“The horse is made ready for the day of battle, but victory rests with the Lord.”
As a gift for my thirteenth birthday I was given a lovely weekend bag. It was yellow with daisies; spacious enough for an entire wardrobe of clothes. By my fifteenth birthday, I had packed the bag with photo frames and magazines. My favorite sweater and jeans. Pj’s that accented my eyes: if I was going to die, I wanted to look good doing it.
My sickness had started in about the 7th grade and by 9th grade it was in full swing. No doctor had been able to identify the problem. Two doctors told me ‘it was all in my head’ and this final doctor visit, I was convinced was going to be the day I was told I was going to die.
My arms were heavy with pain. I could no longer manage to go to school, so tutors were sent to teach me at home. My face was swollen and red. My body ached as if I had the perpetual flu. Friends were gone. My high school hopes were dashed and my energy to make it through one more day was depleted.
I decided in the quiet of the morning that I would not take my final breath in a hospital gown. Nor would I pass on without little memories of what my life should have been like all around me; hence the picture frames and magazines and the journal in which I could write letters to those left behind.
As my poor Mother endured my rather depressing attitude during the car ride to this new doctor’s office, I stared at the trees and sky convinced this was indeed my last few moments outside of hospital walls.
I met with the doctor. He ran some tests. Checked what he called ‘trigger points’ and gave me the fatal news: I was going to live. Wait, what? I was going to live?? Never in all of my life have I been so disappointed! How could I be living with the way I was feeling? How could my very days on this earth not be coming to an end? For how much longer would I endure?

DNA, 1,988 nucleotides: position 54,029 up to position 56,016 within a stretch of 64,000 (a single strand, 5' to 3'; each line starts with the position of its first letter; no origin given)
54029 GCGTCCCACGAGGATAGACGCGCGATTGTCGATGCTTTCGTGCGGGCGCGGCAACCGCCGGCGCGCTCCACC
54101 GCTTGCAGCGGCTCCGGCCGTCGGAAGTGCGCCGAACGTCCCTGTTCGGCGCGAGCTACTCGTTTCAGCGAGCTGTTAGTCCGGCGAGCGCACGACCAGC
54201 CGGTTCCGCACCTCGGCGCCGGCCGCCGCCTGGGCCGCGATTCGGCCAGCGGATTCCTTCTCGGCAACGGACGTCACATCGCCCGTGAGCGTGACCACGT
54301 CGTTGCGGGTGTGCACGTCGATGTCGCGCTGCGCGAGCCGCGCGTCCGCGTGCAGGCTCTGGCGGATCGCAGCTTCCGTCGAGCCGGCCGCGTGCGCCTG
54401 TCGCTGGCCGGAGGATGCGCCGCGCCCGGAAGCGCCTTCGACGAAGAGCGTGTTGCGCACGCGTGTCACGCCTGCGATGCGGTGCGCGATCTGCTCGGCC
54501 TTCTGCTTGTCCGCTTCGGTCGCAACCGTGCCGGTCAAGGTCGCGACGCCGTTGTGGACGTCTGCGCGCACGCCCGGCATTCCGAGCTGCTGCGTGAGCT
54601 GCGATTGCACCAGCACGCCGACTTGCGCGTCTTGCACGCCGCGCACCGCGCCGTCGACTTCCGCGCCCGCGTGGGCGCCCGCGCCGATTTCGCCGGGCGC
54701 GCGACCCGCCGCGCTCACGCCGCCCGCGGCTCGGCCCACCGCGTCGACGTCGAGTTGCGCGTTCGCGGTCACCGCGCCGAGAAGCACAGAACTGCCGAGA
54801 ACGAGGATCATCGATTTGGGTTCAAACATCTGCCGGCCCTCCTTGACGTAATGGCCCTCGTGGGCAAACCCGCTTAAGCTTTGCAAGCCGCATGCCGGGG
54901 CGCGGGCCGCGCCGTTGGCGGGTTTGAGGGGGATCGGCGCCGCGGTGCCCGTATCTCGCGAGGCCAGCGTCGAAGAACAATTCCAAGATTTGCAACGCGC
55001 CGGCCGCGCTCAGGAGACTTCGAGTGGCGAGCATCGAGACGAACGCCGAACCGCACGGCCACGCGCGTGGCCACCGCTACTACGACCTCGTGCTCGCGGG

I looked at that doctor with an expression I am confident he has not seen on another patient and thought to myself, “This quack doesn’t even know death when it is staring him in the face.” I thought all of this, by the way, while wearing the very hospital gown I had packed to avoid.
As I think back on this somber photograph of my life I cannot help but think how ready for battle I was. I was armed. Packed. Loaded. Set. Planned. I was ready to fight for my death; while Jesus was actually fighting my death.
By the time my Mom had returned me to our home and I was tucked away in bed, of two things I was certain: one, the Lord and I were no longer friends and two, I was indeed dieing and I didn’t care who else thought differently.
The Lord and I can speak openly now looking back but at the time there was no discussion needed. My mind was made up and my horse was saddled. If I have learned one lesson throughout my life it has been: “The horse is made ready for the day of battle but victory rests with the Lord.”
We have been given the gift of free will. Often times, we misuse it. This is not a new concept - we have Adam and Eve as examples of that. The times in my life where I have ridden my horse into battles not my own have been one too many times. All throughout my physical trials the Lord has proven to me one sure thing: Victory rests with Him.
We need not run to the stable and awaken our horses. We need not under the cover of night, fight on our own. Victory is at rest at the feet of Christ! Battles will come; times will get tough; hardship we can count on. But when the horn is sounded and we are called into the thicket with shield and sword, may we not forget that though our horses are ready for battle our victory comes from one alone: Christ Jesus.
And He rides on in front of us assuring, “You can leave the weekend bag at home, dear child…victory rests with me.”